There’s nothing especially novel about putting the work of a writer together with work by a visual artist in the same volume. That diminishes The Cahiers Series from Sylph Editions, in collaboration with The American University of Paris, not one bit. Thus far the series includes eighteen discrete titles, and in each of them “image and text coexist, conceived as one.” But even that unified purpose is no guarantee of anything unusual or remarkable. What sets this series apart is the caliber of talent on display. There’s an edition of Laszlo Krasznahorkai’s Animalinside, with 14 stark, powerful images by the German artist Max Neumann. Lydia Davis’s Proust, Blanchot and a Woman in Red collects her problems and solutions in translating Proust. Nobel laureates are well-represented. Gao Xingjian’s libretto Ballade Nocturne comes with five of Gao’s wash drawings. Elfride Jelinek’s play Her Not All Her, is accompanied by thirteen paintings by the British artist Thomas Newbolt. That’s to say nothing of selections from Muriel Spark and Paul Muldoon, among others. These are brief, powerful pieces, the type of writing often included as part of a collection of essays or miscellanea and perhaps compromised slightly by that, robbed of a measure of power that’s preserved when the work is presented alone.
The Krasznahorkai/Neumann collaboration alone is reason enough for this series to exist. Krasznahorkai, the writer Colm Toibin notes in his introduction, “worked first from one of Neumann’s images and then Neumann, spurred on in turn by the words, made the rest of the images to which Krasznahorkai, his mind let loose by the captured visuals, responded by writing the other thirteen texts.” There’s always tension in Krasznahorkai’s work, of the sort that suggests some shift is imminent, perhaps some catastrophe even. Animalinside is no exception, from the very outset:
“He wants to break free, attempts to stretch open the walls, but he has been tautened there by them, and there he remains in this tautening, in this constraint, and there is nothin g else to do but howl, and now and forever he shall be nothing but his own tautening and his own howling, everything he was is no more, everything that could shall never be, so that for him there is not even anything that is.”
The shift that comes is from longing to a growing defiance, an assertion of will in the face of those early restraints. “You can’t touch me,” the second section concludes, “If I get out of here.”
The defiance builds to frenzy: “I’m not of woman born, I did not become, I just am, I do not need to eat, I do not need to drink, and I don’t even need to fuck, and I have no need of air…”. It’s a powerful series of proclamations that builds further still in intensity: “And I am strong. Too strong. So strong that I break a knife in two with my teeth, that I break a sword in two with my teeth, that I break a house in two, that I break one hundred houses in two, one after the other…I break the continents in two, I smash the floor of the Atlantic Ocean…”. In time this gives way to despair and later, renewed hope.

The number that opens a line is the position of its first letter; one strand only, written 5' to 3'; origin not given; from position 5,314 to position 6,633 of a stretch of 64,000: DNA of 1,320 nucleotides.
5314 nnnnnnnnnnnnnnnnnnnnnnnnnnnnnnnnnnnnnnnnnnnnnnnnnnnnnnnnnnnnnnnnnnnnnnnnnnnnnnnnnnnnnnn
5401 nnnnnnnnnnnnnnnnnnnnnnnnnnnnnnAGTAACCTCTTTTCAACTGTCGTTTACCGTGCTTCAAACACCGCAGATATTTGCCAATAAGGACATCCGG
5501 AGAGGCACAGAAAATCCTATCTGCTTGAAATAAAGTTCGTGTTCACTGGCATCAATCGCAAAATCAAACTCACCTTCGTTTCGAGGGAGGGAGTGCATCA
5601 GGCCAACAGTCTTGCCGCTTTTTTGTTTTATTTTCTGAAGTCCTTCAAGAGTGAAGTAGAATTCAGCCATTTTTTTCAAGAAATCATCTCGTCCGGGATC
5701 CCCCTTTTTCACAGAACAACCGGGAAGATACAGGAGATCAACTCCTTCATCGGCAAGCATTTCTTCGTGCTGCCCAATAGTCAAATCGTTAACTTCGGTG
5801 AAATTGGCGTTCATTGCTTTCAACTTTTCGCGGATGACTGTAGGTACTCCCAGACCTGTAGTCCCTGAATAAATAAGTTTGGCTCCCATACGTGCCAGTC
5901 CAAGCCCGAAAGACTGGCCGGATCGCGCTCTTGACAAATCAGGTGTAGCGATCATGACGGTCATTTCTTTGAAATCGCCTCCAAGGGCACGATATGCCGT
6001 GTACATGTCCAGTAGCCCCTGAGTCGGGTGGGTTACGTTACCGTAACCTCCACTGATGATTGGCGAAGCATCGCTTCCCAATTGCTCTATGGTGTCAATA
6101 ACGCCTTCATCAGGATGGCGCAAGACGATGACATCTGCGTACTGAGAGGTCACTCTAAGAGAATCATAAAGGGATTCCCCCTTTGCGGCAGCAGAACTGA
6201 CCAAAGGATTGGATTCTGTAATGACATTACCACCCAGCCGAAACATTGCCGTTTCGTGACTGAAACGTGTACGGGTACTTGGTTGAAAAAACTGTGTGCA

In fact the narrative thread is less compelling than the sheer power of the prose, the condensed intensity. Neumann’s images are an ideal accompaniment, raw and uncluttered, often composed of only primary colors.
The black dog which appears in each is effectively the center of every composition, regardless of where it’s framed, for it’s there that the viewer’s attention is invariably drawn. Neumann is a significant figure in his own right, certainly notable enough to serve as a foil to Krasznahorkai.
I’ve only set eyes on two of the eighteen Sylph titles thus far. Elfride Jelinek’s Robert Walser-inspired play is the other. I read Women as Lovers at some point and felt I should’ve liked it more than I did; the translation felt stiff, though admittedly I’m unable to speak to the composition of the original text. Stiffness is not an issue with Damion Searls’s translation of Her Not All Her. Reto Sorg’s Afterword observes that, “When it comes to the heaped-up juxtapositions of different styles, themes and motifs that give Jelinek’s text its stubbornly idiosyncratic character, she is in good company, since Walser’s style too is unorthodox, ironic, hybrid, associative, and comic.”
Indeed, Jelinek here is lively and playful, a different writer altogether from the one whose work I remember finding a bit of a slog: “Is your room as thin as mine? Why has it lost so much weight? I was given permission to take the key whenever I wanted, but I don’t do it. I let them lock the door for me, for I am content with the hope that I might return healthy from this outing or excursion into the cheerful zone of the deceased.” But my knowledge of Walser, alas, is too scant for me to really appreciate what Jelinek has done here. I’m hanging my head in shame. The silver lining: another reason to read Walser. In the meantime, Thomas Newbolt’s paintings are the more striking element, with their thickly painted, almost tactile surfaces. His recent recognition with the top prize in the Ruth Borchardt Self-Portrait Competition comes as no surprise in light of these. The surprise is that he should need to enter a competition in the first place. But then, there are discerning eyes and minds at work behind this series. Several numbers have already sold out; get the rest while you can.
– John McIntyre